Aurora, a 22-year-old gyrfalcon that serves as one of the Air Force Academy’s mascots, reportedly suffered serious injuries after a prank by Army cadets.
The injuries, which the Colorado Springs Gazette reports were to both of the bird’s wings, are potentially life-threatening and occurred when it was taken from an Army colonel’s home, an unnamed Air Force representative told the Gazette. The bird was being sent back to Colorado from West Point, N.Y., to be examined.
“We have specialists at the academy who have the best training and facilities for her care,” academy spokesman Lt. Col. Tracy Bunko said. “She is part of our academy family and we are all hoping for her full and speedy recovery.”
Aurora is, as the Gazette puts it, the grand dame of the Air Force’s half-dozen or so falcons, but, because of the advanced age of the birds, its injuries may require it to be euthanized. It has traveled with cadets for over 20 years and is quite tame. However, their two-inch talons make them difficult to handle if upset. These birds typically live around 25 years in captivity.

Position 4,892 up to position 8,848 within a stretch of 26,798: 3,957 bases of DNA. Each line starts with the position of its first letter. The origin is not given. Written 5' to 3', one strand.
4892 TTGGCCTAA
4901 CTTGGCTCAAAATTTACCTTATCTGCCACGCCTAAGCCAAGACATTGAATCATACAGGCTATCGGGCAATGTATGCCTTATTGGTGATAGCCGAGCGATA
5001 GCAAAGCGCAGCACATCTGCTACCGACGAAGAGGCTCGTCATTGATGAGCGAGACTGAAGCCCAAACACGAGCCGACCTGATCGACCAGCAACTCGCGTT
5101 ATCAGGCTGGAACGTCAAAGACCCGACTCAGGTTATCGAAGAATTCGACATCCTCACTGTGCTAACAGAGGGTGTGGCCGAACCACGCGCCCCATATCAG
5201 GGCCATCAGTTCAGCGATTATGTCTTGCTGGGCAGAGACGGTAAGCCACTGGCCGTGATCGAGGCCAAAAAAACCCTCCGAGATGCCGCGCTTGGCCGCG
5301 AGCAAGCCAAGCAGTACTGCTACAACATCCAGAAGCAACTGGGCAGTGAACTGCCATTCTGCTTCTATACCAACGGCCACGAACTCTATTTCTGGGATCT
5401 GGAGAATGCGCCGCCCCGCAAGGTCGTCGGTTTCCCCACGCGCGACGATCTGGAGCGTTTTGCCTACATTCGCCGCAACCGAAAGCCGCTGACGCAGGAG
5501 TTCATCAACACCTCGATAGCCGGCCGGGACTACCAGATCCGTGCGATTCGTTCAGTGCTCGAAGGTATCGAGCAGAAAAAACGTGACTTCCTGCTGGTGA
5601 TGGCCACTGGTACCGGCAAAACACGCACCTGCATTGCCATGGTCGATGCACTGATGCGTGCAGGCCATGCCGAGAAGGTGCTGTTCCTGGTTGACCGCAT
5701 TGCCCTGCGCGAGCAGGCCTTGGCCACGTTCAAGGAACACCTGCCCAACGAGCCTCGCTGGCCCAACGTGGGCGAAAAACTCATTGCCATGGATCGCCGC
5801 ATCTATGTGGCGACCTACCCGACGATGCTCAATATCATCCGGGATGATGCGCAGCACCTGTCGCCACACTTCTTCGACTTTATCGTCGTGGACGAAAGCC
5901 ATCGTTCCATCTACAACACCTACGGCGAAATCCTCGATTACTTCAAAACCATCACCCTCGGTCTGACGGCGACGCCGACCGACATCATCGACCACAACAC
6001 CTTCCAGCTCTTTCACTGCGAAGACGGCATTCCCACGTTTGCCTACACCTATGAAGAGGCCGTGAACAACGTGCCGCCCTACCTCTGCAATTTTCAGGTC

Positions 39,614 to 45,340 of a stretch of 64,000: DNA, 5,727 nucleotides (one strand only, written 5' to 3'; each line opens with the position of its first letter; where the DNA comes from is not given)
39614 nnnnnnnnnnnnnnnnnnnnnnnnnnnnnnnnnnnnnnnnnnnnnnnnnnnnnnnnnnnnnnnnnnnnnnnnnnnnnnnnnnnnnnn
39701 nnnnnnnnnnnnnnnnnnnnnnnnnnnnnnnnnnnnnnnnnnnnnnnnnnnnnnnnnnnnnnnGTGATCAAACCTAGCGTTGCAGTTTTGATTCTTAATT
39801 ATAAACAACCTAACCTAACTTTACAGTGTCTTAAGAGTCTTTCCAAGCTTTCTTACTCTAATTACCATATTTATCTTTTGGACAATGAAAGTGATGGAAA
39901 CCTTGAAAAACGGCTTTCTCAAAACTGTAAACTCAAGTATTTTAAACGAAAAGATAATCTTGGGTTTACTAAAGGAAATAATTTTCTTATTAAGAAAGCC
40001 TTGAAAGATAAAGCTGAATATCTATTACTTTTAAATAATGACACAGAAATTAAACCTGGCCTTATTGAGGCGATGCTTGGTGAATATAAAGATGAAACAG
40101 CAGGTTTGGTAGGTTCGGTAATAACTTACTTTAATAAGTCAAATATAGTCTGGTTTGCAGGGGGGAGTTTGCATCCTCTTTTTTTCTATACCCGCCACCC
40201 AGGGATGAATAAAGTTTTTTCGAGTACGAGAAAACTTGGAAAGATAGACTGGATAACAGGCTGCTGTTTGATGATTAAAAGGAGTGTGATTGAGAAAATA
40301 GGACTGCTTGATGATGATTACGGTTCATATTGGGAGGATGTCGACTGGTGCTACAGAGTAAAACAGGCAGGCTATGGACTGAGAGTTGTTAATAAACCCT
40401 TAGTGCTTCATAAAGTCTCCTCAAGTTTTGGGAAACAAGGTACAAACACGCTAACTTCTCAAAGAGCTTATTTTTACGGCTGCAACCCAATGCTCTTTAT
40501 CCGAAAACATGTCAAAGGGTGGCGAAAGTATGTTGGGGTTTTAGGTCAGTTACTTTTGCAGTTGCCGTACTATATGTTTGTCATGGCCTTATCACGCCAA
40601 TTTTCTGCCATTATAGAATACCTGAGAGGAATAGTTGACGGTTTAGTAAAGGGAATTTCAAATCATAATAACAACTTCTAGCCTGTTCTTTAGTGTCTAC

The falcons are guarded at the school and have an assigned guardian cadet when they travel. Wrangling them can be difficult and they have, at times, escaped. Before the 2010 Independence Bowl, a falcon took off and was later found in downtown Shreveport, La.
Because of the bird’s injuries, Air Force had only one falcon at the game, which Army won, 17-14.
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